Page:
Lighten the Burden of Student Loans

Find out if you qualify for a loan forgiveness program or a more-lenient repayment plan.

Americans have been paying down mortgage debt, home-equity loans, credit card debt and auto loans over the past several years. But student-loan borrowing is up significantly, reports the Federal Reserve Bank of New York. And, says Moody’s Analytics, delinquency rates on student loans haven’t improved. “The long-run outlook for student borrowers remains worrisome,” concludes Moody’s.

That doesn’t surprise me. We at Kiplinger get a steady stream of e-mails on the subject, like this one from Josh: “I am a current college student, and when I graduate I expect that my total debt will be somewhere around $100,000. What solutions do I have for paying this off?”

Others, like Desmond, are at wit’s end: “When it comes time to pay my lender, I just can’t give them what they want. I’m so desperate to get this loan off my shoulders, I scavenge change to try to win $50,000 on a $1 scratch-off. I could really use some pointers.”

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Desmond, save the buck. And don’t buy into a scheme like this one, from Sophie: “I have been told that the best path [to paying off my undergraduate loans] is to go to medical school and go into a high-paying medical career. But I feel that going deeper into debt by paying for med school isn’t a good idea. Then there’s the fact that I just don’t want to be a doctor.” Sophie, go with your gut.

You may be tempted when the bills come due -- as they will this fall for members of the class of 2011 who took out federal student loans -- to ignore them. Don’t. If you don’t pay up, your paycheck could be garnished, your tax refund seized and your credit rating wrecked (see The Dark Side of Student Debt).

There’s no magic wand that will make your loans go away. But there are some things you can do to lighten the burden:

Work for an organization that will help pay off your debt -- for example, the U.S. military (opens in new tab), AmeriCorps (opens in new tab) or Teach for America (opens in new tab). Teaching in a low-income school may also qualify you for loan forgiveness, and some occupations forgive loans as a recruiting tool. (For more information, call the federal financial-aid hotline at 800-433-3243, or go to the Department of Education’s student-aid Web site, (opens in new tab). For a list of loan-forgiveness programs, go to (opens in new tab).)

In addition, police officers, public defenders, public-school teachers and others who work full-time in the public sector qualify for cancellation of any remaining debt after 120 payments made on or after October 1, 2007.

Apply for leniency. If you owe federal Stafford loans, you’re entitled to defer repayment for up to three years if you are unemployed, experience economic hardship or go to grad school (see Digging Out of Student Debt).You could also ask your lender for forbearance; with a federal loan, you may suspend payments for up to three 12-month periods.

Federal loans also give you the flexibility to lower your payments in the first few years or extend your repayment term -- or you may qualify for an income-based repayment plan, which links your payments to your income (see the calculator at (opens in new tab)). If you have any questions about how to manage your federal student loans, contact the Federal Student Aid Ombudsman at 877-557-2575.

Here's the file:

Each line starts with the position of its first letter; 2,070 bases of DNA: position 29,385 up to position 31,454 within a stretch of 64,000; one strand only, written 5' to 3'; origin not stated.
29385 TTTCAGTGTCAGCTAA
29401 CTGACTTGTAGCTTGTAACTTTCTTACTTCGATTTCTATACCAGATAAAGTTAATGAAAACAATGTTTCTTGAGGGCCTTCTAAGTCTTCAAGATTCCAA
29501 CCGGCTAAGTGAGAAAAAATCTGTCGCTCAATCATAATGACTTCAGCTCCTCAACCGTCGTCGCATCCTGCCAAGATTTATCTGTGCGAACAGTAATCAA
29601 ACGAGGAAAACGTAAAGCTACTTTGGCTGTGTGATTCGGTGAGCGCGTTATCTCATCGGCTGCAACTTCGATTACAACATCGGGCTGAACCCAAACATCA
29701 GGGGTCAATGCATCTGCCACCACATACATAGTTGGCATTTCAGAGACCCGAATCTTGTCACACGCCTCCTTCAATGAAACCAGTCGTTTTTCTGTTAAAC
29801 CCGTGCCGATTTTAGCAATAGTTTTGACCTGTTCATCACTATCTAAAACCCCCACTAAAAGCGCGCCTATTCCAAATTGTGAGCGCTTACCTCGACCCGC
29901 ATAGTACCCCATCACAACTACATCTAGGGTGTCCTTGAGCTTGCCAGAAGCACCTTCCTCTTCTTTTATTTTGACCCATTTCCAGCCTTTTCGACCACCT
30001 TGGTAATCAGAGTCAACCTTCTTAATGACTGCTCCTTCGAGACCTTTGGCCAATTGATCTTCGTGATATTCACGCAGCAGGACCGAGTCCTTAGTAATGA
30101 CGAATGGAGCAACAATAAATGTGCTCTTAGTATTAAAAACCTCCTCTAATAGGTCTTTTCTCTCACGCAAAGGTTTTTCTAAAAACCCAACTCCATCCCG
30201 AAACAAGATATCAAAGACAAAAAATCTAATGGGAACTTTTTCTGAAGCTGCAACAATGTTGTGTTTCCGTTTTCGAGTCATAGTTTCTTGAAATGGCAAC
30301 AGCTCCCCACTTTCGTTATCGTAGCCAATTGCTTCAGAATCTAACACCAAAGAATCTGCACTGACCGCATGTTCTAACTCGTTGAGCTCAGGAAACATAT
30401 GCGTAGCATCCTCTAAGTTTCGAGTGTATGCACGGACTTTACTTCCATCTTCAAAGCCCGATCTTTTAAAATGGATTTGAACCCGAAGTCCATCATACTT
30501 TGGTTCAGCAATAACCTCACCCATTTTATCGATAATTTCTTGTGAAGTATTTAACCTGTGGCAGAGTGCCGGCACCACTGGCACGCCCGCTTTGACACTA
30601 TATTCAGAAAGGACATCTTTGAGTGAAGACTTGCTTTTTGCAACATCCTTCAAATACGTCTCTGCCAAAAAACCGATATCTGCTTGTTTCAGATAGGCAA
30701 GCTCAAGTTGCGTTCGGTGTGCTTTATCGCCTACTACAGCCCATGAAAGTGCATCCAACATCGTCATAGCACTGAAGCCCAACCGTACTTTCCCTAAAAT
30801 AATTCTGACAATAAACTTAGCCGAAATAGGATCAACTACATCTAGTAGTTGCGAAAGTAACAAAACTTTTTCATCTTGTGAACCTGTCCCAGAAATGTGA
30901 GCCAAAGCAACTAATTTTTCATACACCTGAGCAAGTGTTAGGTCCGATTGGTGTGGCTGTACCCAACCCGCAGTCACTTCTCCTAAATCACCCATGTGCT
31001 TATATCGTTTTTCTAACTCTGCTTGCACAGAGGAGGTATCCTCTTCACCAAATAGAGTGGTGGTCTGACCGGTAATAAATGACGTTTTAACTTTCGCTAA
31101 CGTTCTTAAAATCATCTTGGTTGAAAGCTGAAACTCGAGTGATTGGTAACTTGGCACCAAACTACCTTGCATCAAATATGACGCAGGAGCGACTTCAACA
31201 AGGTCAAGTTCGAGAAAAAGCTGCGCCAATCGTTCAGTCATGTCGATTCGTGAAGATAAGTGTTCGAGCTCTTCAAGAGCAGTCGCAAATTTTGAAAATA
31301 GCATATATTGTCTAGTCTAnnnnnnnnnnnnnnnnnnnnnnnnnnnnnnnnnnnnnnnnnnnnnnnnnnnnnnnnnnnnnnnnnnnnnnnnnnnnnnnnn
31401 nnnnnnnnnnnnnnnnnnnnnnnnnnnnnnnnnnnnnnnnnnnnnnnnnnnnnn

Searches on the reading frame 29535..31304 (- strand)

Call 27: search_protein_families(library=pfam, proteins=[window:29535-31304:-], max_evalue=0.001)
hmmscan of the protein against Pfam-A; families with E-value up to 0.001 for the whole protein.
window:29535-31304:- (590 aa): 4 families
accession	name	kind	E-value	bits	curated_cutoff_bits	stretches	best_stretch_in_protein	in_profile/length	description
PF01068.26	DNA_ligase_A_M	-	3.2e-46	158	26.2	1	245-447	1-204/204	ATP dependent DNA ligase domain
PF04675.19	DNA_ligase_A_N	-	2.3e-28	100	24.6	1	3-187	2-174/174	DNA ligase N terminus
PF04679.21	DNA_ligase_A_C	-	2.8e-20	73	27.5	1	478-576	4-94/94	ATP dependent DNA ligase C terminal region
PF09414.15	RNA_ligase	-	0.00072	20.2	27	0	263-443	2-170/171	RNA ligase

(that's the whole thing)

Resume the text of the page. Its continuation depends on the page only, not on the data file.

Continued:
If you have private loans, you’re not eligible for federal deferral or forgiveness programs. But if your loans are through Sallie Mae, the giant student-loan company, and you’re struggling to repay them, call the company’s Office of the Customer Advocate, at 888-545-4199, to plead your case. Or send an e-mail to

Don’t know who holds your loans? Try the Department of Education’s National Student Loan Data System (opens in new tab), a central clearinghouse for information about all federal student loans. Unfortunately, there’s no equivalent database for private loan information. Sallie Mae advises borrowers either to check their loan documents or to get a free credit report at (opens in new tab) to find out who their lender is.

I can’t stress strongly enough, however, that the best way out of the student-debt trap is to sidestep it altogether. More on that in my next column.

Follow Janet's updates at (opens in new tab).

Janet Bodnar
Editor-at-Large, Kiplinger's Personal Finance
Janet Bodnar is editor-at-large of Kiplinger's Personal Finance, a position she assumed after retiring as editor of the magazine after eight years at the helm. While editor, Bodnar was honored by Folio as one of its Top Women in Media. She is a nationally recognized expert on the subjects of women and money, children's and family finances, and financial literacy. She is the author of two books, Money Smart Women and Raising Money Smart Kids. As editor-at-large, she writes two popular columns for Kiplinger, "Money Smart Women" and "Living in Retirement." Bodnar is a graduate of St. Bonaventure University and is a member of its Board of Trustees. She received her master's degree from Columbia University, where she was also a Knight-Bagehot Fellow in Business and Economics Journalism.